There’s no doubt that Americans are anxious to return to life the way it was before the COVID-19 pandemic — including the way they spend money. At least one new survey suggests many are doing just that. Even so, most consumers remain cautious about spending, and the Delta variant could throw even more caution into the mix.
The second-quarter State of Personal Finance Study, a survey of 1,004 U.S. adults conducted by Ramsey Solutions in June and released on Monday, found that nearly six in 10 respondents are returning to pre-pandemic norms and are ready to spend money on something other than essentials. But more than 80% said that while life is returning to normal, their old spending habits might not.
“Americans haven’t forgotten the money lessons they learned during the COVID-19 pandemic,” the study said. “Many Americans who reined in spending and ratcheted up savings to ride out the pandemic say some of those habits are here to stay.”
Sixty-three percent of the survey respondents said they had big-ticket purchases planned for the current quarter, with over 27% of those saying the purchase will involve summer travel.
Meanwhile, Mastercard CFO Sachin Mehra recently offered a bullish take on U.S. consumer spending, saying it is on pace to exceed pre-pandemic levels based on data from the company’s second-quarter earnings report.
“People are looking to spend and they are exercising that intent right now,” Mehra told CNBC. “Does the stimulus play a part in that? Absolutely. Does the high level of savings which are there across the board play a part in that? Totally. At the end of the day, people are exercising their intent to spend.”
The wild card is how the Delta variant will impact overall consumer spending. Some economists say the variant has already caused a slowdown in some sectors of the economy.
As The New York Times reported last week, Chase credit card spending in certain travel and entertainment categories has fallen recently because of the variant, according to a JPMorgan research report from senior economist Jesse Edgerton and economist Peter McCrory. Chase card spending data shows that airline spending has fallen nearly 20% from a mid-July peak, the report said.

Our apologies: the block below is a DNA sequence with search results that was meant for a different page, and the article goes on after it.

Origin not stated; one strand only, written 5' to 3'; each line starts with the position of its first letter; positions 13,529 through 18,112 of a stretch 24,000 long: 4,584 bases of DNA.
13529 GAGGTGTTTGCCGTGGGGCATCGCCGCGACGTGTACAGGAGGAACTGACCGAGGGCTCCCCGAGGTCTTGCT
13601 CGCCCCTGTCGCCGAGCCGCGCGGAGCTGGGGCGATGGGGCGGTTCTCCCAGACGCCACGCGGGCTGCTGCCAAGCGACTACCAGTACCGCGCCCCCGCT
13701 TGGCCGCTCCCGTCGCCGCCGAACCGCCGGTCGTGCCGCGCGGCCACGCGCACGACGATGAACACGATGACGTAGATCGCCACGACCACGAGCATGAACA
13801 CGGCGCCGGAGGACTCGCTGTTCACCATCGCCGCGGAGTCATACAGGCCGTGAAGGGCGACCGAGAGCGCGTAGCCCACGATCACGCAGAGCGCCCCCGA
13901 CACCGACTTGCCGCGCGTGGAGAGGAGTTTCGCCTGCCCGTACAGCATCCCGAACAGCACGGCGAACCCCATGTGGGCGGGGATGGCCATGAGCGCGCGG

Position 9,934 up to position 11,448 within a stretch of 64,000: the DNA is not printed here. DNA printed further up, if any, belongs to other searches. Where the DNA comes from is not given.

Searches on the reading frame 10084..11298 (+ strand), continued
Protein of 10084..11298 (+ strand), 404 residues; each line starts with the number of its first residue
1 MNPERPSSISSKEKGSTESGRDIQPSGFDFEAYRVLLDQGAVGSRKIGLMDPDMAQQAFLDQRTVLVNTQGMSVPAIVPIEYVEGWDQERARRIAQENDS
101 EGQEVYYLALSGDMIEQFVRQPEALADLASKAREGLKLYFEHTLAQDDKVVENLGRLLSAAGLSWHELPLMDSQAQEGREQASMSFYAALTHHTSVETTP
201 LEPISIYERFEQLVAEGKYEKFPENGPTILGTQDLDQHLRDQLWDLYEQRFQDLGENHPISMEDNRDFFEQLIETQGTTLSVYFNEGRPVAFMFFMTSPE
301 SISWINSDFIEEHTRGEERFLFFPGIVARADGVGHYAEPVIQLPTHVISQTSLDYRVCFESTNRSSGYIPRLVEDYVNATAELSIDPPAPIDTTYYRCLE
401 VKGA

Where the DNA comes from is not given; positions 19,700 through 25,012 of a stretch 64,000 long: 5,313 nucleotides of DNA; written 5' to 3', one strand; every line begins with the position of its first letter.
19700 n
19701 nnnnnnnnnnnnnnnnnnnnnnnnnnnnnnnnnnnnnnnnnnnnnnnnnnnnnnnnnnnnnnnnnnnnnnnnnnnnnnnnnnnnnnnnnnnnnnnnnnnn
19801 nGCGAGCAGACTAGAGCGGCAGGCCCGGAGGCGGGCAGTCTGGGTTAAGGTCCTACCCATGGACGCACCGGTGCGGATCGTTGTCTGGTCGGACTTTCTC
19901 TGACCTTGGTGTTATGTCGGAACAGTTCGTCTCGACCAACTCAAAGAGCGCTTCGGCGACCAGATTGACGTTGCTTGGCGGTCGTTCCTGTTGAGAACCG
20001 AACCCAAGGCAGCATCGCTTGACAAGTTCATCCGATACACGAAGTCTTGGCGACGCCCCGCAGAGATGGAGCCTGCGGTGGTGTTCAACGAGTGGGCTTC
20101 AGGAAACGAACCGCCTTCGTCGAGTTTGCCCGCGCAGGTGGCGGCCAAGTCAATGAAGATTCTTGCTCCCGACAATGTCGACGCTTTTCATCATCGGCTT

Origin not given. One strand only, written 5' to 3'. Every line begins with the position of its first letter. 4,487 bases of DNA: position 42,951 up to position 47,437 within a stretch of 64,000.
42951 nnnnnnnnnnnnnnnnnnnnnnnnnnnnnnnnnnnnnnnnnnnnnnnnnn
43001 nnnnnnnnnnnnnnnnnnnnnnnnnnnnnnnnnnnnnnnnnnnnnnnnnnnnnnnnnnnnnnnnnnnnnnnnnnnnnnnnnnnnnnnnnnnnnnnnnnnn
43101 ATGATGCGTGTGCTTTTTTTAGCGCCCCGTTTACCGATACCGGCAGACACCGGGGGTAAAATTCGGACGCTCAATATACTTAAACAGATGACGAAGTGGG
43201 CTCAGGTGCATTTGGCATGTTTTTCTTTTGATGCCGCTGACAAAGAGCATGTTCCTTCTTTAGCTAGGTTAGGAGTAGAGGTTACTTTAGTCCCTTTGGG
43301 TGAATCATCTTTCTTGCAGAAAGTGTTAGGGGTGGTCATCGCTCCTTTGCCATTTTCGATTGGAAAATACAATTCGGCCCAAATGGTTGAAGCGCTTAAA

One thing to keep an eye on moving forward is how the child tax credit will impact spending. According to the Ramsey Solutions study, 70% of qualifying parents say they are afraid to spend monthly tax credit payments because of uncertainty over how it will affect their income taxes next year.
Recent changes to the child tax credit allowed eligible parents to get half of the credit in monthly payments from July through December, in sums of $250 a month per qualifying child between the ages of six and 17 and $300 a month per qualifying child under the age of six. Parents can claim the rest of their credit when they file their 2021 taxes next year.
But as the Ramsey study noted, only half of qualifying parents said they “clearly understand” what the credit means in terms of their tax obligations. Families that have already received the payment are split on what to do with the money. Thirty-eight percent of qualifying parents said they will save the payments, 35% said they will pay bills with them, 28% said they will invest the payments for their child’s future and 27% said they will spend the payments on necessities.
More From GOBankingRates
This article originally appeared on GOBankingRates.com: More Americans Are Moving Back to Pre-Pandemic Life — How Will It Affect Spending?